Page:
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Joining Paths in PowerShell

Frequently in PowerShell, you’ll be dealing with file paths and programmatically constructing them to either write or read files. There are a few different ways to build up file paths in PowerShell which I’ll go over below.

Using a hard-coded string

It is very common to see file paths being created by specifying the exact, hard-coded path.

$path = 'C:\mypath\to\foo.txt'

This is problematic for a few reasons though. You’ll notice that we’re using c:\ in the string. This immediately limits the use of this to Windows as the concept of the C: drive only exists there.

In case you haven’t heard, PowerShell is cross-platform now with version 6. We need to start thinking about how our scripts will run if they are executed on macOS or Linux. Assuming that they will only ever be executed on Windows will limit their usefulness, especially if we ever intend to publish it for others.

The other issue with this example is the use of backslashes \. This may be the primary way to separate paths on Windows, but on Unix-like operating systems, the forward slash / is used. In most cases, PowerShell will normalize this for you on whatever OS you’re running on, and it is often forgotten that Windows also supports the forward slash / as a path separator, but this may not work in every scenario. To help ensure our scripts work in all environments, it is a good practice to use / if manually constructing a folder or file path.

Also, if you need to access a path like C:\mypath\to\foo.txt on Windows or similar on macOS/Linux, it would be better to use a mix of environment and/or built-in PowerShell variables to make it more resilient. In PowerShell 6, the new boolean variables $IsWindows, $IsLinux, and $IsMacOS will tell you what operating system you’re on, and on Windows, we can rely on $env:SYSTEMDRIVE to return the system drive. This is usually C:\ but in rare cases, could be another drive letter. On a Unix-like OS, we can use root /. We can use these variables to determine the correct path to use depending on the operating system.

if ($IsWindows) {
    $path = "$env:SYSTEMDRIVE/mypath/to/foo.txt"
} else {
    $path = '/mypath/to/foo.txt'

Using Join-Path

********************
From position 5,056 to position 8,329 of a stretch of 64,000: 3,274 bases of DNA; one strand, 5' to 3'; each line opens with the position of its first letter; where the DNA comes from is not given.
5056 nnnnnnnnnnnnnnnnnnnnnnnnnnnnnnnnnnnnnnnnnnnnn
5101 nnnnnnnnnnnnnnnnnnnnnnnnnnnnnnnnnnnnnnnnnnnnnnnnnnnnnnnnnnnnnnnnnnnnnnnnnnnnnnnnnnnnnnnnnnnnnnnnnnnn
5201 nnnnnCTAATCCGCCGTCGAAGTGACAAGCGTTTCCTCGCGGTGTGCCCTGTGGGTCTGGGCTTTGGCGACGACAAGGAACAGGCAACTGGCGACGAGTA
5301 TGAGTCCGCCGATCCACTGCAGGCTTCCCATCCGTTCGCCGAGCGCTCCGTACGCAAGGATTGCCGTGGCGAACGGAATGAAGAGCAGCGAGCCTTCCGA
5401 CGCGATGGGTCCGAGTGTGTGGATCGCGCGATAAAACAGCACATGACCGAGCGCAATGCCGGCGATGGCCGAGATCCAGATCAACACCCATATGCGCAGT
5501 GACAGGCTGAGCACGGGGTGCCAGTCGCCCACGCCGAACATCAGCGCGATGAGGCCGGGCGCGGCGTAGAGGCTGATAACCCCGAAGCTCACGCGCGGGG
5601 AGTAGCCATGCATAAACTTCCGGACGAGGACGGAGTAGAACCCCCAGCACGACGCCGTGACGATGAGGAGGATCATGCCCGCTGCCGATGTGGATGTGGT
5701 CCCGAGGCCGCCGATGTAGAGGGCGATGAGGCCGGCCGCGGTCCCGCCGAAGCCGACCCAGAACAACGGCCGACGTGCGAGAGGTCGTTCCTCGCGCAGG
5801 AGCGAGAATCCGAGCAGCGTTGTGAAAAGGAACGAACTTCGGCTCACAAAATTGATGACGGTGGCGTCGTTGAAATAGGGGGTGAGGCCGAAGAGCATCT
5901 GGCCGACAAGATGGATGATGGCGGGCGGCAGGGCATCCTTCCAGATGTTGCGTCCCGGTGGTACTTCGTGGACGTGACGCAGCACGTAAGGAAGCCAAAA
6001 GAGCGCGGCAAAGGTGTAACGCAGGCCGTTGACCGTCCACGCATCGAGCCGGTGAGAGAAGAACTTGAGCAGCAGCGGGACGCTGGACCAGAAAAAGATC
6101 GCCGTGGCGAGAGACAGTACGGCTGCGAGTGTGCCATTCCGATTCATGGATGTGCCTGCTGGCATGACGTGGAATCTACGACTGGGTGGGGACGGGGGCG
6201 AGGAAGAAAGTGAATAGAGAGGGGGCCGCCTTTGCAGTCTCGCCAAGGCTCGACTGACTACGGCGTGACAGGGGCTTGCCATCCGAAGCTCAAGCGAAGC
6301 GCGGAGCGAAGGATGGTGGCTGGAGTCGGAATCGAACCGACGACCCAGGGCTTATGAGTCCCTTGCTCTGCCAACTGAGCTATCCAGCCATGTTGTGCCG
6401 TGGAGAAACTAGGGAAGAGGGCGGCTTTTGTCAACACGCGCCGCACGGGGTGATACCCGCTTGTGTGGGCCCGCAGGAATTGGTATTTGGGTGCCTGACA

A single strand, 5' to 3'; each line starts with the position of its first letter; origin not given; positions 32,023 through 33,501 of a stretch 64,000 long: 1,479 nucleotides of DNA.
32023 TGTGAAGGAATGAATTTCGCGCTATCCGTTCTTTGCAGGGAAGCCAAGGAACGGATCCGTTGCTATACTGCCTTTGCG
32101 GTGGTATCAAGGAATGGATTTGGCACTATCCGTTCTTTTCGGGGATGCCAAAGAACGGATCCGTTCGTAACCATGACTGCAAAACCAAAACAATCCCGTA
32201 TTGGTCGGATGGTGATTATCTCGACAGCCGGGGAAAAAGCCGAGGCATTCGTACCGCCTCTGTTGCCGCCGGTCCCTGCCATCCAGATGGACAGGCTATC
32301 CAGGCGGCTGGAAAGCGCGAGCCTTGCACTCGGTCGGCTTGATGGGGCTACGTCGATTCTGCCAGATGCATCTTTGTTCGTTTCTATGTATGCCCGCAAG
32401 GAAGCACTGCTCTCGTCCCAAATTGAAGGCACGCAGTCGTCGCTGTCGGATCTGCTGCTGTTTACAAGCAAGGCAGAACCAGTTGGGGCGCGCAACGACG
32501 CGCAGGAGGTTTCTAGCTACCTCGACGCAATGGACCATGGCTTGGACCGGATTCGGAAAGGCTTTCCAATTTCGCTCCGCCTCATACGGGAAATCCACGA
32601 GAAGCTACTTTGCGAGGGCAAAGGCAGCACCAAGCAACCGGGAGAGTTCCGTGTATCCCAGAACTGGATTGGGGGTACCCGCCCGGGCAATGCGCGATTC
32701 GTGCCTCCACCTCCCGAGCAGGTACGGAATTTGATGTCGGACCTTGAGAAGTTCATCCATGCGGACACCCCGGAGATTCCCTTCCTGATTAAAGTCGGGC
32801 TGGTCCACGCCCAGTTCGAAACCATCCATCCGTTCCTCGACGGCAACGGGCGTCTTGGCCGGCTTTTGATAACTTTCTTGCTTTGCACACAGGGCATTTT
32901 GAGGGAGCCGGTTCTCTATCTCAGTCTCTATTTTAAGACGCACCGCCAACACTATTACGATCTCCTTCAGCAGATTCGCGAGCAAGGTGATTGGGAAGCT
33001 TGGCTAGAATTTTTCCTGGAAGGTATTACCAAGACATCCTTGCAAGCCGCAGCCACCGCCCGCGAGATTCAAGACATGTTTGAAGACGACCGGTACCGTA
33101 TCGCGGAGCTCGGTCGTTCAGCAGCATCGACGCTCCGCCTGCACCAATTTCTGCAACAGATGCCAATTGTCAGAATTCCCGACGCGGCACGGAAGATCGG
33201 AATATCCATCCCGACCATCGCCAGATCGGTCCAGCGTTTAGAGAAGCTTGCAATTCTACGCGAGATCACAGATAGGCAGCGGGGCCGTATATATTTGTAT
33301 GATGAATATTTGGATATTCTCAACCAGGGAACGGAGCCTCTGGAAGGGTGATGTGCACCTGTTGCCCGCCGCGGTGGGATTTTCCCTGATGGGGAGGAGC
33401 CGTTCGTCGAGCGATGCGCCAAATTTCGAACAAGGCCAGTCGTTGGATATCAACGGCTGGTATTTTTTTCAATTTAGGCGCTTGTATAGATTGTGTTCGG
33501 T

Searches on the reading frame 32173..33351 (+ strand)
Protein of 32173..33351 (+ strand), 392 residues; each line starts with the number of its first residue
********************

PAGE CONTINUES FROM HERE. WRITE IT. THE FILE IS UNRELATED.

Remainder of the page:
PowerShell includes the cmdlet Join-Path for taking multiple paths and returning a single path. This is a better method as Join-Path will ensure the correct path separator is used depending on the context.

The example below will return C:\foo on Windows.

$path = Join-Path -Path $env:SYSTEMDRIVE -ChildPath 'foo'

Joining three or more paths

Often, we’ll run into situations where we need to join more than two paths together. We could do something like:

$path = "$path1/$path2/$path3"


$path = Join-Path -Path $path1 -ChildPath "$path2/$path3"

or even worse:

$path = Join-Path -Path $path1 -ChildPath (Join-Path -Path $path2 -ChildPath $path3)

None of these are particularly elegant though.

Starting in PowerShell 6, Join-Path has a new parameter called -AdditionalChildPaths. This parameter takes a string array that you can use to include as many additional path sections as you need. With this, we can utilize the built-in cmdlet and not rely on any manual string concatenation.

$path = Join-Path -Path $path1 -ChildPath $path2 -AdditionalChildPaths ($path3, $path4)

These parameters also work positionally so you can skip specifying the parameters names if you desire. This technically goes against established PowerShell style guidelines for explicitly using parameter names but for common cmdlets, it is generally accepted.

$path = Join-Path $path1 $path2 $path3 $path4

Dipping into .NET

One of the great things about PowerShell is the ability to dip into .Net when you need extra power or flexibility. My new favorite method of constructing file paths is using .NET’s [System.IO.Path] class and the Combine() method. This method accepts two or more strings which it will combine in one operation and not rely on any manual string concatenation.

The great thing about this method is it works similar to PowerShell v6’s Join-Path and the -AdditionalChildPaths parameter, but works on lower versions of PowerShell as well, making your script or module even more portable.

$path = [IO.Path]::Combine($path1, $path2, $path3, $path4)

Happy trails paths :)

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